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Junior Professor Müge Kasanmascheff and her research team at TU Dortmund University have gained new insights into the structure and properties of the protein ribonucleotide reductase in living cells. Their work could prove especially significant for cancer research. The results were published recently in the renowned journal Angewandte Chemie.
For the functioning of cells in the human body, proteins perform important tasks. Depending on the type of protein they can, for example, transport metabolic products, enable cell movements, protect against infections, or catalyze biochemical reactions. In carrying out all of these tasks, the proteins are in constant exchange with their environment and interact with other proteins as well as with other cell components. To gain a better understanding of the functional mechanisms of cells, therefore, it is of great importance to better understand the structure and properties of particular proteins.
This is where the research of JProf. Kasanmascheff comes in: For her current publication, she and her research team analyzed the protein ribonucleotide reductase (RNR), which is indispensable for the production of DNA building blocks in the cells of nearly all plants and mammals, including humans. What’s special about this project is that all of the experiments were carried out in vivo, that is, in living cells instead of the usual artificial, in vitro environment. “We wanted to find out to what extent the actual structure and function of the RNR in living cells differs from the results of in vitro research,” Kasanmascheff says.
Electron spin resonance spectroscopy makes processes in cells visible
For her investigations, the junior professor uses the method of electron spin resonance spectroscopy (ESR spectroscopy). This works in a way that is similar to magnetic resonance imaging (MRI), which is commonly used in medical diagnostics. In both methods, a magnetic field causes certain particles to be excited and emit signals that can be recorded: In MRI, the spins of atomic nuclei are excited; in contrast, it is the spins of unpaired electrons within molecules that are excited in electron spin resonance spectroscopy. “This method is especially well suited for visualizing the structure and processes inside cells and involving proteins, because such unpaired electrons are the starting point for numerous chemical reactions in the cells and also occur in RNR,” explains JProf. Kasanmascheff. Molecules with unpaired electrons are generally referred to as radicals.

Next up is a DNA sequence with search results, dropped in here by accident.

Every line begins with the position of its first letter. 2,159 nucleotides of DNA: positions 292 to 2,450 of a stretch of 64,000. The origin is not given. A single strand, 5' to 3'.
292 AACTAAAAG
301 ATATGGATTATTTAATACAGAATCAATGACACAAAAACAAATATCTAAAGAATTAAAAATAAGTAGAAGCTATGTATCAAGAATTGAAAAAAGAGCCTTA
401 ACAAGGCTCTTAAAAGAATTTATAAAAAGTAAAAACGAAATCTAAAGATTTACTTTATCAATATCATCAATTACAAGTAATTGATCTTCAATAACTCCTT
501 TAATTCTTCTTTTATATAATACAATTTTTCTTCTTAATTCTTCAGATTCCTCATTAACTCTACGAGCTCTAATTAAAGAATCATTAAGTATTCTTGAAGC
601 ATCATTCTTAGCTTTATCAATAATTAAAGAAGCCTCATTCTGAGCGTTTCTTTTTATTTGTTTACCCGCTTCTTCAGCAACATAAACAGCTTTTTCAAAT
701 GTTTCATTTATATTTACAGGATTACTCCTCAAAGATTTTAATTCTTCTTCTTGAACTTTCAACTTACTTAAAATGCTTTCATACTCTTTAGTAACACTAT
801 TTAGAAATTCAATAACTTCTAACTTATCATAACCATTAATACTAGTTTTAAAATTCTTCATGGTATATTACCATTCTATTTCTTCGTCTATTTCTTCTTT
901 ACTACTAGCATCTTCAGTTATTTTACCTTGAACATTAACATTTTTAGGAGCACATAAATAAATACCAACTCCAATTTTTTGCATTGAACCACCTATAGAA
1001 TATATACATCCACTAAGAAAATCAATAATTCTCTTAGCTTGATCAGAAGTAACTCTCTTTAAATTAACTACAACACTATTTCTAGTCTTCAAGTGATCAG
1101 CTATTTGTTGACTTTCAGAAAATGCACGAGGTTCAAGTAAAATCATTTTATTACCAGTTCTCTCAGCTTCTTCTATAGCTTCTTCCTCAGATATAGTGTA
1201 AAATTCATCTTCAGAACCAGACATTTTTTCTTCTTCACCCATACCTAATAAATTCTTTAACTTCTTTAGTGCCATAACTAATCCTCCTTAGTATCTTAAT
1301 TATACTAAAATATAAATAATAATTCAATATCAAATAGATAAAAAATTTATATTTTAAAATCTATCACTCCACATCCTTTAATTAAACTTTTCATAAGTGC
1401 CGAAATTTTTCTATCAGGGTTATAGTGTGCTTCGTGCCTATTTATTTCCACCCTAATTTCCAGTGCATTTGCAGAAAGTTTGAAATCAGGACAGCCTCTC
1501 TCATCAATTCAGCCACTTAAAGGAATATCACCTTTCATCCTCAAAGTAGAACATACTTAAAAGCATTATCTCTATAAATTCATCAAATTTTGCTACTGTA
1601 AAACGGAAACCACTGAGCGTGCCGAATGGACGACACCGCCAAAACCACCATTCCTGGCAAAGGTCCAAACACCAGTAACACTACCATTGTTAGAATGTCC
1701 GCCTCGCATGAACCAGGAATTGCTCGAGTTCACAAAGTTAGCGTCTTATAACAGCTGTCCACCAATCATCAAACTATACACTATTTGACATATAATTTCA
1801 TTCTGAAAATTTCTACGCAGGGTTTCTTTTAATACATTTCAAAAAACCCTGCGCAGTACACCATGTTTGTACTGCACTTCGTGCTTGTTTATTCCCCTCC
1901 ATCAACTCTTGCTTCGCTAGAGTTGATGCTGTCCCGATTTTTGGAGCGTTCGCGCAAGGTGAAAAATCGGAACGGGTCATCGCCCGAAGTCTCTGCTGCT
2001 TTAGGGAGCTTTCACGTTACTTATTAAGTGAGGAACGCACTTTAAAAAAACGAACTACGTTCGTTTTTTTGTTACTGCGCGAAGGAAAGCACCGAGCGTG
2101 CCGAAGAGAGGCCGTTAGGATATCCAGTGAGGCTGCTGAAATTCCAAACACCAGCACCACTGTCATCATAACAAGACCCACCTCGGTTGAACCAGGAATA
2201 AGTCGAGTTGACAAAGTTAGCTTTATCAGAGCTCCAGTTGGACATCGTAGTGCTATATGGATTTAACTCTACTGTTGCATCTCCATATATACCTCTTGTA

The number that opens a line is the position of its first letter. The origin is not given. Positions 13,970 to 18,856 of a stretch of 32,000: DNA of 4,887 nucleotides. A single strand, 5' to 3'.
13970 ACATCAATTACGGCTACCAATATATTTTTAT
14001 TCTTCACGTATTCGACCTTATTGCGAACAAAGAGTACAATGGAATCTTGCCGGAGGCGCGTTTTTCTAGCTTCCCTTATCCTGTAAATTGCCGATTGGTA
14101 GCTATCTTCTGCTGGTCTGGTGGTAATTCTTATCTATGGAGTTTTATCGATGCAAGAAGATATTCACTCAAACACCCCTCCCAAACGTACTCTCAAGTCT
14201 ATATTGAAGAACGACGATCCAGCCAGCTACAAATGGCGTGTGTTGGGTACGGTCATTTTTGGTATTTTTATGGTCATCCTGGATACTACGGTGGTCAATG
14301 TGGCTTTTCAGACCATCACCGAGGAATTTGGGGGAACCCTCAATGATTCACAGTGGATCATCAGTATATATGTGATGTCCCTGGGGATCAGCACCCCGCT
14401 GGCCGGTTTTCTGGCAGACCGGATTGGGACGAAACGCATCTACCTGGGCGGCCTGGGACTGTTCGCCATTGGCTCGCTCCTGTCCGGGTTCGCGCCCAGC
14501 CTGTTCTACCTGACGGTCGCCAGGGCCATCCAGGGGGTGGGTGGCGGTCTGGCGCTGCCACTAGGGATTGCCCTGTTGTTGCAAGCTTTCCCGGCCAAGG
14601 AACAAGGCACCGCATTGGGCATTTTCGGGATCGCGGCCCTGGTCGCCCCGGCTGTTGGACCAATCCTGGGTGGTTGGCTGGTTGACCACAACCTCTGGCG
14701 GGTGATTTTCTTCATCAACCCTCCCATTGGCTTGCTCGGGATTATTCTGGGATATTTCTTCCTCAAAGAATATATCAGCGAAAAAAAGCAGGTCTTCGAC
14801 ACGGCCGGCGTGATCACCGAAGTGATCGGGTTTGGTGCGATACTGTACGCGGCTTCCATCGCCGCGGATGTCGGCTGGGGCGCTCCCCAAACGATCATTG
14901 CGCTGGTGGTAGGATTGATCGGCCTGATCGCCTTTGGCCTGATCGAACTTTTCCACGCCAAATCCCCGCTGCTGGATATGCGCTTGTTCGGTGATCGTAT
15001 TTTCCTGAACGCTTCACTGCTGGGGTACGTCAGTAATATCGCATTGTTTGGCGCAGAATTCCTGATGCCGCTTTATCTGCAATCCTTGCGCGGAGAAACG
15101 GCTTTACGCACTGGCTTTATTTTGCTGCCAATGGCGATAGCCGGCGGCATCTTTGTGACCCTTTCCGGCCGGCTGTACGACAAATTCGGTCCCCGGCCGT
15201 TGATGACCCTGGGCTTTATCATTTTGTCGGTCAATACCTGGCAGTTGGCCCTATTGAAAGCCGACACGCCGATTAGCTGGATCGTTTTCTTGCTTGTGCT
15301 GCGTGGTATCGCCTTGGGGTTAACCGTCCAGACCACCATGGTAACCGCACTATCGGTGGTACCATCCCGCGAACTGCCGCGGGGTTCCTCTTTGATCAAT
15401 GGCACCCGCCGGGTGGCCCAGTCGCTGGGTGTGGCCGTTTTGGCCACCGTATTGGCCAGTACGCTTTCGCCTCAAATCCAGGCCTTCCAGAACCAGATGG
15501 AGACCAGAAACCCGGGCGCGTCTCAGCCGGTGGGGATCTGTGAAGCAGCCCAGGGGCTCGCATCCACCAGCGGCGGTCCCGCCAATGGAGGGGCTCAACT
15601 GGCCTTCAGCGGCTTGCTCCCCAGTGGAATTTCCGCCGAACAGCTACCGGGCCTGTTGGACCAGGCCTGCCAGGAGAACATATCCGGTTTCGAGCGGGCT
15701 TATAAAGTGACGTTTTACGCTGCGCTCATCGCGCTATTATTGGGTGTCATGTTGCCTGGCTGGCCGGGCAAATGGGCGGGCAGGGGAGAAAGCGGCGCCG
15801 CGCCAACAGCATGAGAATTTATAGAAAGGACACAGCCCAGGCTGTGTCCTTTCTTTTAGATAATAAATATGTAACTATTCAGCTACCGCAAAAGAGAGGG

In the structure of RNR, there are two special radicals. They possess a so-called di-iron cofactor that enables the protein’s catalytic activity. Using ESR spectroscopy, the scientists were able to show that the structure and properties of the di-iron cofactor in the RNR of living E. coli bacteria do in fact correspond to those previously observed in vitro. On the basis of the experiments, however, the team also discovered that the regulation of RNR catalysis in living cells is different from what was observed in vitro. In vivo, both radicals of the RNA are not always involved in the catalysis; sometimes it is only a single one. These findings support the thesis that the activity of the RNR protein in living cells is regulated by changes in the concentration of the di-iron cofactor.
The results could also have relevance for cancer research
In another experiment, the Dortmund research team was also the first to succeed in inserting an artificial amino acid in place of the radical in the RNR protein of a living cell and then observing it. Using this artificial amino acid, it is also possible to influence the enzyme’s activity. This could prove to be an important step toward selectively influencing and manipulating the behavior of living cells in the future, Kasanmascheff says. The results are particularly relevant for cancer research, since cells always require RNR when they divide or need to repair damage to the DNA. If it were also possible to influence RNR activity in tumor cells in a targeted manner, the growth of tumors could be slowed down or even stopped completely.